Later, on the day of my early wander around Leighton Moss, Trowbarrow and Haweswater, TBH joined me for another stroll as the shadows lengthened. We crossed the fields to the Green, cut through Sharp’s Lot to Hollins Lane and and then walked down through Fleagarth Wood to the salt-marsh. We found that, unusually, the banks of Quicksand Pool, the stream which drains Leighton Moss, were firm and sandy, so rather than taking to the road at Jenny Brown’s Cottages we continued by the stream. I’ve been wanting to come this way for quite some time, because I’ve never had a proper gander at the old quay at Jenny Brown’s Point.
The quay was associated with a copper smelting works, the chimney of which can still be seen a little way back upstream. The works, and presumably the quay, were built in the 1790’s when copper was in demand to make bronze to be cast as cannons (to be fired at ol’ Boney Part) . The quay is looking pretty worse for wear these days.
By the end of the quay is the foot of this rubble embankment.
This slice of local history was hidden for many years, until a storm in 1977 cleared the obscuring sands. It’s the initial stage of a land reclamation scheme begun in 1874 and abandoned in 1885 due to financial difficulties. The shifting channels and banks have recently concealed much of what had been visible.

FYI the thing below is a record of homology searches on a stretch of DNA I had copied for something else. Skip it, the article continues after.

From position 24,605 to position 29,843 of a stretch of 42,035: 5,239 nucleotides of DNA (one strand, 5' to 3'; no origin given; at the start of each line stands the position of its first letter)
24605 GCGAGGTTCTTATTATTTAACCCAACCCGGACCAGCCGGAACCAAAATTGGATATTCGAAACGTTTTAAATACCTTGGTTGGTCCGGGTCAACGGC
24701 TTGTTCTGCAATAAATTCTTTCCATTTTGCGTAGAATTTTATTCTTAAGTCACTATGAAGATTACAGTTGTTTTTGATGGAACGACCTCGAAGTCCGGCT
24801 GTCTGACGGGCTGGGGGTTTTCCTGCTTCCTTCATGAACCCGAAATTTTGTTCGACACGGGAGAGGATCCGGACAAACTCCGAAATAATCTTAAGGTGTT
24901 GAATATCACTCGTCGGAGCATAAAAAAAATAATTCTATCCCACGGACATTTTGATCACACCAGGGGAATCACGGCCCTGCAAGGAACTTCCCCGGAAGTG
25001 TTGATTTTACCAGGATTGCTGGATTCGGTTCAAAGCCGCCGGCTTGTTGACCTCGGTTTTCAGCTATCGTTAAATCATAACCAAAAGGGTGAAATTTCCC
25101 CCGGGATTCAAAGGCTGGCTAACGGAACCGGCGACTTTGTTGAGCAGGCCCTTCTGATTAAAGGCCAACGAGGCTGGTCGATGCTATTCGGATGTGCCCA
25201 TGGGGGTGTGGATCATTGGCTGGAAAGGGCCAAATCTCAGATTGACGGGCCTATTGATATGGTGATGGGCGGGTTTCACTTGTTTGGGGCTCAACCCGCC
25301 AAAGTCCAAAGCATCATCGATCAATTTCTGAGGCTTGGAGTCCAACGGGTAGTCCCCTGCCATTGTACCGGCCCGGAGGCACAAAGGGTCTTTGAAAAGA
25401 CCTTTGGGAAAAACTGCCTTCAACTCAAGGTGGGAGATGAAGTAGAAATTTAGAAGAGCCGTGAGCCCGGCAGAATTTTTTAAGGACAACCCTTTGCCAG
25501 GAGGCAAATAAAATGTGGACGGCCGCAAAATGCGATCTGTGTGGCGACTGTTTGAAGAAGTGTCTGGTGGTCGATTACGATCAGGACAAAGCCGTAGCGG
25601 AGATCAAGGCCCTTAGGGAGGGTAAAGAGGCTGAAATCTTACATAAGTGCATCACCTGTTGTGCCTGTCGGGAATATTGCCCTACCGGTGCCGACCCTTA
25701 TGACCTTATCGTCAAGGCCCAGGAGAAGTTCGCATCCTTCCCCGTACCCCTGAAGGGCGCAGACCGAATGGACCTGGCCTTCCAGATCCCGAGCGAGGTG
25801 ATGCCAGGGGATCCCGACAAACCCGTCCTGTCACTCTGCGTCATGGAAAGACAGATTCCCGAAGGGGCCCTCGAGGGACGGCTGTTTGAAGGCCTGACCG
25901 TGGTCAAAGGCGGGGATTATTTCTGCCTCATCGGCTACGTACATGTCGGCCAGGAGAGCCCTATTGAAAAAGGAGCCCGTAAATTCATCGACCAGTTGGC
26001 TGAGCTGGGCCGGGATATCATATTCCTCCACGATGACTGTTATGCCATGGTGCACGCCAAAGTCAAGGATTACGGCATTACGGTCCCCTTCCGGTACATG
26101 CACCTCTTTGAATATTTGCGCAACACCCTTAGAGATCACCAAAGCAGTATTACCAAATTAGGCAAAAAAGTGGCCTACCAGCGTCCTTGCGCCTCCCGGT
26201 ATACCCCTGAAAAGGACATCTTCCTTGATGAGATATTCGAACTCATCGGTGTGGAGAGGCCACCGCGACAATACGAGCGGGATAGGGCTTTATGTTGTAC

Bowland hills across Morecambe Bay.
I checked the tide tables before we set-off (cheers Danny!), and we were roughly halfway between low tide and high tide, although these must have been close to neap tides and the expected high tide was a relatively small one. The sands were very dry and we were able to walk almost back to the village before we had to leave the beach for the shore.
Passing Cow’s Mouth (a cove). Coniston fells in the distance.
I think that this dried-up fish must be a flounder, known locally as a fluke. In the summer at Arnside, when the tide’s out, you might witness an unusual method of fishing for flukes: walking barefoot in the Kent channel and catching flukes by standing on them – I’ve seen a lot of fish taken very quickly in this fashion. I’ve also watched cormorants swallowing flukes whole, with some difficulty, on the Kent at low tide.
Once again there were great crowds of wading birds on the fringes of the water by Silverdale Beach. Too far away for my camera on this occasion sadly.